Community Care Director Jemma Garside appeared on BBC’s Victoria Derbyshire on Wednesday 2nd November to discuss care homes banning relatives who make a complaint about the quality of care.
The BBC have learned of claims that families who complain about the poor quality of care given to their relatives in care homes find that the consequences of speaking out leads to measures being placed on them by the home. In some cases this has led to families being banned from visiting or even the eviction of their relative.
Director Jemma Garside was asked to advise why relatives can be banned from visiting their family and what rights the care home had to impose such restrictions. She explained that this was due to the nature of the agreement allowing the resident to reside in the home – it is a licence rather than a tenancy because they do not have exclusive occupation of the home. The care home sets the terms of the licence and this allows them to impose conditions to restrict contact with relatives and to evict residents with relatively short notice periods.
In a particular case relating to Paul Doolan, who was banned from visiting the care home in Somerset where his elderly father Terry lived due to his complaints about the quality of care, Jemma said she “regularly sees cases similar to that of the Doolans, because the legal status of care and nursing home residents is a grey area.” The letter he received banning him from having contact with his father in the home had no legal basis as there was no injunction on him.
Jemma commented that “we at Duncan Lewis have seen a rise in this kind of case. They are often most concerning where the residents do not have capacity to make decisions as to whether they should have contact with relatives or where they should live. It is then down to the Local Authority to make a ‘best interests’ decision and if this is disputed then the case will be transferred to the Court of Protection.” We have even seen Local Authorities recommend that contact with relatives be restricted.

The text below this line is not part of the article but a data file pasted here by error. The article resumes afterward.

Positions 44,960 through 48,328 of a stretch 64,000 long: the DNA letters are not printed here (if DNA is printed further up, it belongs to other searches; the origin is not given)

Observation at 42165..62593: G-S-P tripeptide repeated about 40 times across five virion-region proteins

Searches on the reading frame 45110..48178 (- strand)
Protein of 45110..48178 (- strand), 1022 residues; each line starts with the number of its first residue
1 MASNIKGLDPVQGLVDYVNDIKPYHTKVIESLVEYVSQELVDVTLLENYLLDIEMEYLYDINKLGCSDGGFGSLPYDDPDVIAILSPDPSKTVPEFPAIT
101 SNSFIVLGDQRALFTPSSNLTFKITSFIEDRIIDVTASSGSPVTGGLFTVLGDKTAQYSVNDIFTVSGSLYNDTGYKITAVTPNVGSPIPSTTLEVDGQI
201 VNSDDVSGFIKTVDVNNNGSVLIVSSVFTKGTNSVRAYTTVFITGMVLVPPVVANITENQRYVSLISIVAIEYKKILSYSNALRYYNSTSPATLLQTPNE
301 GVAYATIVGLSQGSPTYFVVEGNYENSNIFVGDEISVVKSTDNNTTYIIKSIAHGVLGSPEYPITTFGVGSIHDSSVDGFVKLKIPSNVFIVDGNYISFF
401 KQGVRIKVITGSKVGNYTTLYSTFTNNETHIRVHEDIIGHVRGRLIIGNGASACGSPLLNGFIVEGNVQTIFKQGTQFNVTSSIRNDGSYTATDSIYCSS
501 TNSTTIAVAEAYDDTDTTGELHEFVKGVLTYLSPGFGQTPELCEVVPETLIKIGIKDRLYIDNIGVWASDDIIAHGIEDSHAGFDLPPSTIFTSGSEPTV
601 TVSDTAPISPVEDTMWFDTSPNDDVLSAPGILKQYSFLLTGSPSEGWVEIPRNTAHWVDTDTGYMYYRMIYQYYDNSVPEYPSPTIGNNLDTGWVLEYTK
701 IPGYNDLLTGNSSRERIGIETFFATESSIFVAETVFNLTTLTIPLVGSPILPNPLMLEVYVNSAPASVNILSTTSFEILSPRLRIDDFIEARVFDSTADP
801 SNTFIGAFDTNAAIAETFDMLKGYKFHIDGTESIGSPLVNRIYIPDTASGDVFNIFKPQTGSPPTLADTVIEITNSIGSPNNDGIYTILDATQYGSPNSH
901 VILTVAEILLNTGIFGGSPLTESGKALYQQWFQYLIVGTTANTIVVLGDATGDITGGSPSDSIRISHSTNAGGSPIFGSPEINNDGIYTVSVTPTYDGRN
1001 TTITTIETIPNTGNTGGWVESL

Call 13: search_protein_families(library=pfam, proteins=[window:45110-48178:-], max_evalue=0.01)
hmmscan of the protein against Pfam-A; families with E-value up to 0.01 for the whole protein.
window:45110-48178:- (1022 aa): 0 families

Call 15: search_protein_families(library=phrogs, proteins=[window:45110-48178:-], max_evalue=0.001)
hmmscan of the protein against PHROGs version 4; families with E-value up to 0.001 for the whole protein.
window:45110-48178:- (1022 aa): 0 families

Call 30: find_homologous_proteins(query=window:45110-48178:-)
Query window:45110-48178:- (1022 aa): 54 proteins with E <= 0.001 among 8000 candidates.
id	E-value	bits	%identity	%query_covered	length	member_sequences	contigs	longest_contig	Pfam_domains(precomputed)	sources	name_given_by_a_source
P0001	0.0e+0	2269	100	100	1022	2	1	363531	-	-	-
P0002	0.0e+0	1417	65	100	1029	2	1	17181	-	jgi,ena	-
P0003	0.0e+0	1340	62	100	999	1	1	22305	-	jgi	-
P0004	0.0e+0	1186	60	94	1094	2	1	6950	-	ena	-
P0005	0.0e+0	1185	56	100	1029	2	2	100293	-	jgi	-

To see the interview in full click here
Jemma Garside is a Director in the Duncan Lewis Community Care department. Jemma operates a specialised practice in all areas of Community Care law and matters under the Mental Capacity Act 2005 and in relation to Court of Protection proceedings. Jemma has gained considerable experience in the Court of Protection as well as conducting successful claims for judicial review against a wide range of public bodies, including Local Authorities, Primary Care Trusts and the Home Office.
Duncan Lewis' Community Care department offers assistance to help access social care services for those who are not receiving the care they need. We believe the most vulnerable members of society are entitled to satisfactory services from institutions and organisations that have the duty to help. The strength of the Duncan Lewis Community Care department lies in its unrivalled knowledge and experience as evidenced by their recent recognition in the Legal 500 for Court of Protection work. Duncan Lewis is amongst a handful of firms who have been awarded a Legal Aid Agency franchise for Community Care work.